Caixin
Jun 28, 2019 08:18 PM
BUSINESS & TECH

Electric-Car Maker Faraday Future’s Financial Lifeline Delayed

Faraday Future unveils its FF91 electric car at the 2017 Consumer Electronics Show in the U.S. in January 2017. Photo: VCG
Faraday Future unveils its FF91 electric car at the 2017 Consumer Electronics Show in the U.S. in January 2017. Photo: VCG

Faraday Future, the electric-car maker founded by entrepreneur and blacklisted debtor Jia Yueting, has hit another bump in the road, as the partner in its proposed car-production joint venture has failed to come up with $200 million in investment by the scheduled date.

In March, Chinese online gaming company The9 Ltd. signed a deal with the U.S.-based carmaker, in which The9 agreed to invest up to $600 million in a 50-50 electric vehicle joint venture. Faraday said it will use the money to produce its latest V9 electric vehicle model starting in 2020, with a planned eventual annual production capacity of 300,000 cars.

Nasdaq-listed The9 planned to complete the $600 million investment in three $200 million installments, with the first $200 million originally scheduled to be paid by Monday, according to the company’s March filing to the U.S. securities watchdog.

However, the joint venture has not yet come to fruition, according to publically available company registration data.

In a filing to the U.S. regulator on Monday, The9 said the first $200 million will be divided into two payments. An undisclosed portion of the $200 million is set to be paid by Aug. 6, and the rest will be paid at some undisclosed point in the future.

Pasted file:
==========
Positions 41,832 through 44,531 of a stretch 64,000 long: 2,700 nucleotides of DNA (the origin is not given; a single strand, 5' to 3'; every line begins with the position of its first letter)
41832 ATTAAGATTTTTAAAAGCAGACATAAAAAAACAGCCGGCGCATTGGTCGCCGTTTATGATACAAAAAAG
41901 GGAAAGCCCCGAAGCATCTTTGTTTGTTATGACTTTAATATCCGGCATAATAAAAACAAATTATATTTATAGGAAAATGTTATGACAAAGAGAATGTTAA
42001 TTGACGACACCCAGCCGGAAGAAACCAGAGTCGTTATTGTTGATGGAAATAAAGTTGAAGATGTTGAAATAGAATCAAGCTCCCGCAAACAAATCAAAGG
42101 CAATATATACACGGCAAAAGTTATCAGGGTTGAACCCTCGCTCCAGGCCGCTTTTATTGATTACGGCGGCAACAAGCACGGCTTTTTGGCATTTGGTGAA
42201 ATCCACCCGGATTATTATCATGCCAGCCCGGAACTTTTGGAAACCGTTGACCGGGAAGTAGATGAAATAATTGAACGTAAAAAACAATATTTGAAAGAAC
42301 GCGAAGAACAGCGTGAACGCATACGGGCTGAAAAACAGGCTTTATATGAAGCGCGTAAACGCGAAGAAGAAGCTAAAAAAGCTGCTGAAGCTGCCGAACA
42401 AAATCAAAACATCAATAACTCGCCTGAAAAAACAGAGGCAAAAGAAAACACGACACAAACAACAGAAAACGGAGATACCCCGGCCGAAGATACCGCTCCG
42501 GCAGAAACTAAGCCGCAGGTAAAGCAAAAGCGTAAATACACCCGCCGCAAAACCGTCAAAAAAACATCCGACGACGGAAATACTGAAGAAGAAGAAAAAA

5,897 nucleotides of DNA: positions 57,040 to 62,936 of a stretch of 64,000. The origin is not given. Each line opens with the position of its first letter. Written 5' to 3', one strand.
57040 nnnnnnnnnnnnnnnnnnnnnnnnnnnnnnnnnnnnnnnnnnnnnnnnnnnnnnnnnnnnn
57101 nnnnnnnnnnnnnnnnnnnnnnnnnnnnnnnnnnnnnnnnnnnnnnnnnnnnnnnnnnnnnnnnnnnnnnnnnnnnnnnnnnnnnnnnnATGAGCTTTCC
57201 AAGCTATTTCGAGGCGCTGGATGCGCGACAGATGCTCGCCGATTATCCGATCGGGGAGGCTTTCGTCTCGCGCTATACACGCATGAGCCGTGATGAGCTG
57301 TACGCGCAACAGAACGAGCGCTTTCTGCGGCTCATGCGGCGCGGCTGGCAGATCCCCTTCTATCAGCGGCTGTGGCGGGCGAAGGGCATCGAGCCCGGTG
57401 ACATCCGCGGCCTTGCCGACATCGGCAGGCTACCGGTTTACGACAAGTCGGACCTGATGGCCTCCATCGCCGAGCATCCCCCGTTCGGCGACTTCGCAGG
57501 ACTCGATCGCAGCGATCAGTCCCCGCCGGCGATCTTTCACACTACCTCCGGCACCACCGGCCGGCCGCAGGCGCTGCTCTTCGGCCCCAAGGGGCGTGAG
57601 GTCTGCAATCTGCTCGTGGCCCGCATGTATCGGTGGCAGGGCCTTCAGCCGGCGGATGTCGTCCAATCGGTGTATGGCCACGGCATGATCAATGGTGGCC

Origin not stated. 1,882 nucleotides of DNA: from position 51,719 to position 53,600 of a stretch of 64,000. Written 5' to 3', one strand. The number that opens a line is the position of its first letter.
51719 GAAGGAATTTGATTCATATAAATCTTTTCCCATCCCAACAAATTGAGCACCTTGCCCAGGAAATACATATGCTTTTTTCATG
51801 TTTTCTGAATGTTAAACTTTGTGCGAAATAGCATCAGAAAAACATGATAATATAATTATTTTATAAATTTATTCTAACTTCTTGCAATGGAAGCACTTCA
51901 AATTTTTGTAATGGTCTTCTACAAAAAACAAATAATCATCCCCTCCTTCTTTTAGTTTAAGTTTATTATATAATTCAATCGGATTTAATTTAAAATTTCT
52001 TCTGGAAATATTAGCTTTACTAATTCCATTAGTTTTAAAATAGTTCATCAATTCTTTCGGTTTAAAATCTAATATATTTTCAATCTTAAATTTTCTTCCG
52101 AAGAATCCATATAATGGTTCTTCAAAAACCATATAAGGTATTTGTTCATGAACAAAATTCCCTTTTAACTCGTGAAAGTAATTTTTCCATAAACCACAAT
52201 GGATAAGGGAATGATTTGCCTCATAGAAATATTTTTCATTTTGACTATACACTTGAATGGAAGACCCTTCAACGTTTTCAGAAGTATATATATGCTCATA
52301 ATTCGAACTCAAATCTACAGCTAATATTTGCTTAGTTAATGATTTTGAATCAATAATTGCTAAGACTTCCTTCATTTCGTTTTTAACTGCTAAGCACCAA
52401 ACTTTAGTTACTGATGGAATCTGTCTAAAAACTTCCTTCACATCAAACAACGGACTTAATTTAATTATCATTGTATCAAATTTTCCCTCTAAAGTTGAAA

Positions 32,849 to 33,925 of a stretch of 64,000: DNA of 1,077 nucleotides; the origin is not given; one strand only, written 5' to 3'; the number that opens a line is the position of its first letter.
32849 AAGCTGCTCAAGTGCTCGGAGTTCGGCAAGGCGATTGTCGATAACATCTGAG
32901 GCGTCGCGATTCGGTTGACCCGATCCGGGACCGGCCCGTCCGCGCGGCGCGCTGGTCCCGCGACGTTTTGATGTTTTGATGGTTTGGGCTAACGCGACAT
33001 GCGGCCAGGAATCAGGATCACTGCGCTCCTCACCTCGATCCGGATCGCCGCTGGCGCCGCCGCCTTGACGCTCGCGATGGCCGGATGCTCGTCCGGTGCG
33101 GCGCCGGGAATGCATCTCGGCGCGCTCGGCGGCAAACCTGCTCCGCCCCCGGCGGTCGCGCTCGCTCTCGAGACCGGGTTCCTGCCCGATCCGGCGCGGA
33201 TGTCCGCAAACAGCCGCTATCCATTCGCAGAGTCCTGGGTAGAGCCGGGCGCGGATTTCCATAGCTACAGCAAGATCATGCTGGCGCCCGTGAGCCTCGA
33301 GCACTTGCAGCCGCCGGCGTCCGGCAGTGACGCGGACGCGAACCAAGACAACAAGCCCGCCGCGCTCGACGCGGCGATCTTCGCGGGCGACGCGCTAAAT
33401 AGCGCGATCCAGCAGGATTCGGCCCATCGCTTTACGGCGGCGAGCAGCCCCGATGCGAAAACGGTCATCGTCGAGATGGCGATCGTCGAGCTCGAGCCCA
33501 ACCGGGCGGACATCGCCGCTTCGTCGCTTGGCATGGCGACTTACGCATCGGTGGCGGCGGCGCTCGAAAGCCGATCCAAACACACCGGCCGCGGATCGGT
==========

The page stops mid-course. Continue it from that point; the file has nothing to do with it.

The9 didn’t disclose the reason why it is postponing the investment, but meeting the $600 million commitment will pose a huge financial burden to the money-losing online game operator. The9 announced in its filing that it aims to raise around $50 million by selling shares on the Nasdaq and will raise the remaining $150 million through private placements and borrowing.

Founded in 1998, the company was one of the earliest online gaming firms in China. The company’s business has stagnated since it ended a five-year partnership with Blizzard to exclusively operate the hit title “World of Warcraft” in 2009. Since then, The9 has looked for new revenue streams outside its core gaming business.

The9 reported a loss of 258 million yuan ($37.6 million) in 2018, up from 175 million yuan the year before. Its cash holdings fell from 142.6 million yuan at the end of 2017 to 4.3 million yuan as of Dec. 31, due to development costs and marketing expenses, according to the filing.

The U.S.-based Faraday Future is an electric car startup controlled by debt-ridden Chinese entrepreneur Jia. He has stayed away from China after LeEco, the technology company he founded, was saddled with billions of dollars of debt, despite the country’s securities’ regulator asking him to return and “fulfill his duties.”

Due to this, Jia has been barred indefinitely from traveling via train and air in China since mid-2018 after being listed as a debt defaulter in 2017.

Faraday confirmed to Caixin media reports that a “majority” of its employees on unpaid leave — hundreds in total — have resigned recently. It also said the company has launched a new round of layoffs a few days ago, but refused to divulge details.

Faraday’s U.S. workforce has shrunk to 350 from over 1,000 last year, according to a source familiar with the matter. Faraday said it had had a global headcount of nearly 2,000 as of the end of 2018.

In November, a person working with Faraday’s U.S. research and development team told Caixin that the company’s 1,300 U.S. employees were owed $1.63 million in back wages.

Jia Yueting was embroiled in a months-long dispute over control of Faraday Future with real estate giant Evergrande Group, as their partnership went sour and seized media attention for much of last year.

Contact reporter Tang Ziyi (ziyitang@caixin.com)

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